Decline in crude oil prices to continue

Photo for atricleOil prices have hovered around US$40/barrel, but have so far resisted plunging much below that level. The trend over the past few weeks is attributed to declining production in the US, though at a slower rate. During this past week, crude inventories leveled off after several weeks of gains, but bearish sentiments prevail.

There is a report of yet another bearish prediction for crude oil that prices may drop to as low as US$20/barrel. While there is not a lot of room on the upside for prices, the fears of downslide are on the rise.

Reportedly 37 oil and gas companies have filed for chapter 11 bankruptcy protection so far this year, as low crude prices impairs their ability to sustain. The bankruptcy cases account for more than US$13.1 billion in outstanding debt among the companies involved.

Mexico’s state-owned oil company Pemex announced that it would be willing to market oil and gas extracting from producers that win an upcoming auction in December. A larger number of companies are expected to participate, including some smaller upstream companies.

Venezuela’s financial position continues to deteriorate ahead of a December election. The situation has become so bad that some oil suppliers are requiring prepayment for selling crude or refined products to Venezuela.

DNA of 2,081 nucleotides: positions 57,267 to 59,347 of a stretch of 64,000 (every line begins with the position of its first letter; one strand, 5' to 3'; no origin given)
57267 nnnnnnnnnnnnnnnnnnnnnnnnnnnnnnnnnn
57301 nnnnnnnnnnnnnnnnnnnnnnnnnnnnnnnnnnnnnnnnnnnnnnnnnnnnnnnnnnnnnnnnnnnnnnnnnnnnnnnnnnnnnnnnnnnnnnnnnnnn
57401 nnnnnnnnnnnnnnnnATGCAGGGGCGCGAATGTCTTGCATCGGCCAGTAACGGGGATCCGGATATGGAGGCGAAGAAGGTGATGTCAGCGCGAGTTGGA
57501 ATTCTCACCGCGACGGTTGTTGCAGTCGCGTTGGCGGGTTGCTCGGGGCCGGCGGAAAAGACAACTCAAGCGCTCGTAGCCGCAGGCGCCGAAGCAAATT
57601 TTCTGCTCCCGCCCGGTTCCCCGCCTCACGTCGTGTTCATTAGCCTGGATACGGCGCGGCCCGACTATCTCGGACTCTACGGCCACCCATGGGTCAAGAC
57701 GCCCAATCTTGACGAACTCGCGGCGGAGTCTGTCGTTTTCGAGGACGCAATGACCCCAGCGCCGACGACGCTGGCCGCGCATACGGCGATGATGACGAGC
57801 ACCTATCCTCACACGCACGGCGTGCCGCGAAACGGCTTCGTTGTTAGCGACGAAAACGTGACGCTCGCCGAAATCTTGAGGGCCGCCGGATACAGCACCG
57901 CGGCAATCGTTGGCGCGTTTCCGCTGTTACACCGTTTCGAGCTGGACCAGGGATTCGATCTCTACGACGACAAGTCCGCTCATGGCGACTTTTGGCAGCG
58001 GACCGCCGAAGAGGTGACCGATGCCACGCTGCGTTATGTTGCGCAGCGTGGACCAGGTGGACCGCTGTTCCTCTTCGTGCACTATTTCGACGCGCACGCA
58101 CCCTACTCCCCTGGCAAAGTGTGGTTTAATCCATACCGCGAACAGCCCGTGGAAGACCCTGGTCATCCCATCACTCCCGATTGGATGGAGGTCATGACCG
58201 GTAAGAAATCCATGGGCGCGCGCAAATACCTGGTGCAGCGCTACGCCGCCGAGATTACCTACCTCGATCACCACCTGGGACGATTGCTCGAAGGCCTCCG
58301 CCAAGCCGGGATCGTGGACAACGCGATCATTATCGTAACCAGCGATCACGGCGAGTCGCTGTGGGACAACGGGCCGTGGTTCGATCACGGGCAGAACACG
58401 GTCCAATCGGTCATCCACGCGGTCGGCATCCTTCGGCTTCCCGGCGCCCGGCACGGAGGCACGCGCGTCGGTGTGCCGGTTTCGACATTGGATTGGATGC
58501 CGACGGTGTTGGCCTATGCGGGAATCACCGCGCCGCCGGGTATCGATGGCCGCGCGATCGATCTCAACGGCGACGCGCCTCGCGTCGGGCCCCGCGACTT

Saudi Arabia is showing all signs of sticking to its guns when OPEC meets in the next few weeks in Vienna. The powerful OPEC member is pursuing market share. At the same time, the Saudi oil minister warned about a future supply crunch as the industry fails to adequately invest in new sources of production. He believes at least US$700 billion will be needed to meet rising demand.

Argentina is about to elect a new President, and it is increasingly showing signs of progress in its oil and gas development. The vast shale formation could allow Argentina to become the first country to truly scale up shale oil and gas drilling outside North America. A report predicts that oil and gas production will rise by a modest 10 percent in 2016, but will double by 2018.

China slashed natural gas prices this week in order to stoke demand. The country cut gas prices for industry and commercial consumers that translate into a 28 percent cut. This may help in boosting demand for natural gas, but will also reduce revenues for upstream gas companies.


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